state court against these same

corporate optometrists

respondents, alleging unlawful

practice of optometry and

unprofessional conduct); and 2. Pecuniary interest (the court

found that the respondent

corporate optometrists accounted for

nearly half the practicing

optometrists in Alabama; if the

licenses of these optometrists were

revoked, the private practitioner

board members would

personally benefit).(8)

In enjoining the Board's license revocation action, the Supreme Court held: "arguably, the District Court was right on both scores, but we need reach, and we affirm, only on the latter ground of possible personal interest."(9) Citing the landmark cases of Tumey v. Ohio(10) and Ward v. Village of Monroeville,(11) the Court stated that "it is sufficiently clear from our cases that those with substantial pecuniary interest in legal proceedings should not adjudicate these disputes." Further, the Supreme Court cited the district court's reasoning that "the inquiry was not whether the Board members were |actually biased but whether in the natural course of events, there is an indication of a possible temptation to an average man sitting as a judge to try the case with bias for or against any issue presented to him'".(12)

The Board of Accountancy has argued in Moore that the mere presence of industry members on a board empowered to both adopt rules and adjudicate does not rise to the level of a constitutional violation, and that a disqualifying bias may not be inferred from the mere circumstance of the adjudicator's private life.

Due Process Principles Compel the Invalidation of Rule 2

The Board of Accountancy in 1948 -- comprised of five licensed accountants, no public members and no members representing unlicensed accountant practitioners lawfully rendering services under Business and Professions Code section 5062 (now 5052) -- conducted formal rulemaking proceedings and adopted a regulation with the force of law which prohibits another kind of accountant from using the term "accountant" or "accounting" to describe his/her services.

The Board then abused its enforcement powers by issuing cease and desist letters and threatening criminal prosecution. It further has the statutory authority to levy citations and fines against licensees and nonlicensees who violate Board statutes or regulations.(13) As testified to at the Moore trial, that rule and its enforcement has a detrimental impact on the ability of non-CPA accounting practitioners to advertise their services to those most in need of them through the usual means of advertising -- the telephone directory under the heading "Accountant".

There is no question that Bonnie Moore (who has a college degree in accounting and 20 years' experience in the accounting field) and the other plaintiffs perform only the acts allowed them in section 5052 of the Business and Professions Code; there is also no question that the term which most accurately and truthfully describes those lawfully-performed acts is "accounting" or "accountant." The Board does not contend that Bonnie Moore or the other plaintiffs have ever represented themselves to be "certified public accountants" or "public accountants." They seek only to render the services permitted them under section 5052 of the Business and Professions Code, and to exercise constitutionally protected commercial speech rights by truthfully advertising the availability of those services in the manner most familiar to those who would be their customers. Yet their competitors -- CPAs who dominate the Board of Accountancy, who have a substantial pecuniary interest in preventing independent accountants from advertising in the usual manner and providing those services, and who stand to gain from that inability to so advertise and so practice -- have adopted and are attempting to enforce a rule which stands to wipe out the practice of unlicensed accountancy expressly permitted by legislature.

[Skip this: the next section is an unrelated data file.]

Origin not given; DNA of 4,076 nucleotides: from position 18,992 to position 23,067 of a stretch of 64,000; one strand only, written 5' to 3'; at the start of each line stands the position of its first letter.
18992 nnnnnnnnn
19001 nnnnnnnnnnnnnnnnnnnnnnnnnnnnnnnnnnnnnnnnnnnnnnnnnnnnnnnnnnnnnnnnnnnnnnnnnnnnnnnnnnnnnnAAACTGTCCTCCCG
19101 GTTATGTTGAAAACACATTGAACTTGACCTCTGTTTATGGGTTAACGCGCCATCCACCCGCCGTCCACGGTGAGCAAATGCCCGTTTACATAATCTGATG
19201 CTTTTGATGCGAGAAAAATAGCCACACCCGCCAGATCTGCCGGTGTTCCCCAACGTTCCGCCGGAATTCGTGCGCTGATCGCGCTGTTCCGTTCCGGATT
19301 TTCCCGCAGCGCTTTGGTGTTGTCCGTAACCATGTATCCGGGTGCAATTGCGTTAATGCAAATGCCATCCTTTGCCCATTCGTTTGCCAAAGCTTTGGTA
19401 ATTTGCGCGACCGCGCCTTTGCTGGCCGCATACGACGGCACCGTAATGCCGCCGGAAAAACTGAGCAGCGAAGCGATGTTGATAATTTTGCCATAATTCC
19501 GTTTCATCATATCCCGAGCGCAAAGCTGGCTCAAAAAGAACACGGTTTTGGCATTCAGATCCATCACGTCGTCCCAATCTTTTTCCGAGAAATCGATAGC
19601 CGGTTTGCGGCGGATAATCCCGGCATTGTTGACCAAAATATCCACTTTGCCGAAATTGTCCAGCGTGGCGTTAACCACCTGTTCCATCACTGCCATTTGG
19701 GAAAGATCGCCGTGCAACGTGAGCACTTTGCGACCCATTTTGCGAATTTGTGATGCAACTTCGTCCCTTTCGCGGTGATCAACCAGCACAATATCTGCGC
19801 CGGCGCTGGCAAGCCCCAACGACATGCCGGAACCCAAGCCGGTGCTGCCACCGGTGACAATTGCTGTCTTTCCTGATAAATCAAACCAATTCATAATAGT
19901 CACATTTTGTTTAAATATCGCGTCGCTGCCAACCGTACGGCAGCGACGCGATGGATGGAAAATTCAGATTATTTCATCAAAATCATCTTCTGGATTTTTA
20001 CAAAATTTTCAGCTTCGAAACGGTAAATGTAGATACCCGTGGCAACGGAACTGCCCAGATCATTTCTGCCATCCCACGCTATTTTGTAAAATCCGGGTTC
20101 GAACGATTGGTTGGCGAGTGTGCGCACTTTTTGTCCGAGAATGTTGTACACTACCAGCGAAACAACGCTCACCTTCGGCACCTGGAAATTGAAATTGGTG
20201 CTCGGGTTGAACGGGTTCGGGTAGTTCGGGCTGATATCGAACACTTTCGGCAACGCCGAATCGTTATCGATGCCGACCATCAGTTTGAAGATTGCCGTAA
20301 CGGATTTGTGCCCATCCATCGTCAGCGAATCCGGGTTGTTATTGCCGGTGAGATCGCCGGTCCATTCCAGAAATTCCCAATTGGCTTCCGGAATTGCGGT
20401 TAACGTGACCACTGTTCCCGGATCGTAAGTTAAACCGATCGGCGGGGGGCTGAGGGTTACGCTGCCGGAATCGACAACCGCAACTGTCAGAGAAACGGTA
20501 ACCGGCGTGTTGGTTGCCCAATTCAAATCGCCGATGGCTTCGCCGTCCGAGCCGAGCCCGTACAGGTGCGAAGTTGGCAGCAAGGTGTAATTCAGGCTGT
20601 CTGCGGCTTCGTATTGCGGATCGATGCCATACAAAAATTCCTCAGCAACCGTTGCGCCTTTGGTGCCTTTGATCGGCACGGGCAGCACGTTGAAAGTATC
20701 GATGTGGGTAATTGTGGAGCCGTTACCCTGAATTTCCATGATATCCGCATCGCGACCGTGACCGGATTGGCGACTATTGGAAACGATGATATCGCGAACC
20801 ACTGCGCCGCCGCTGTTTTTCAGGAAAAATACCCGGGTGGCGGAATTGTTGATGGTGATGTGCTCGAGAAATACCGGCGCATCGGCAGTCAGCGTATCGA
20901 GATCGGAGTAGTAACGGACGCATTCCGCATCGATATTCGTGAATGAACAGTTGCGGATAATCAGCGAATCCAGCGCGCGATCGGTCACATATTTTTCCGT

Rule 2 is Anti-competitive and Harms the Public Interest

The formal audit, with its accompanying certified opinion of soundness, is the only accounting function reserved exclusively to Board licensees.(14) However, less than 20% of CPA firms perform these audits as their main source of income.(15) Most certified public accountants compete with unlicensed individuals and firms for the wide range of overlapping accounting services sought by consumers. That is, CPAs and unlicensed accountants directly compete for at least 80% of the accounting business in the marketplace; both licensees and nonlicensees seek to perform the identical services. By excluding independent accountants from advertising or describing themselves as "accountants," the Board has effectively limited competition for non-audit clients. The industry-dominated Board has allowed its substantial pecuniary interest to outweigh the strong policy against anti-competitive agency conduct.

That the Board's Rule 2 harms Bonnie Moore and other independent accountants, to the benefit of CPAs permitted to easily and accurately advertise those same services, is clear. But it also harms the general public, the small business, the farmer, the sole practitioner, the individual in need of the accounting services described in Business and Professions Code section 5052 but without the wherewithal (or need) to pay a CPA. This interest should be recognized by the Supreme Court in Moore.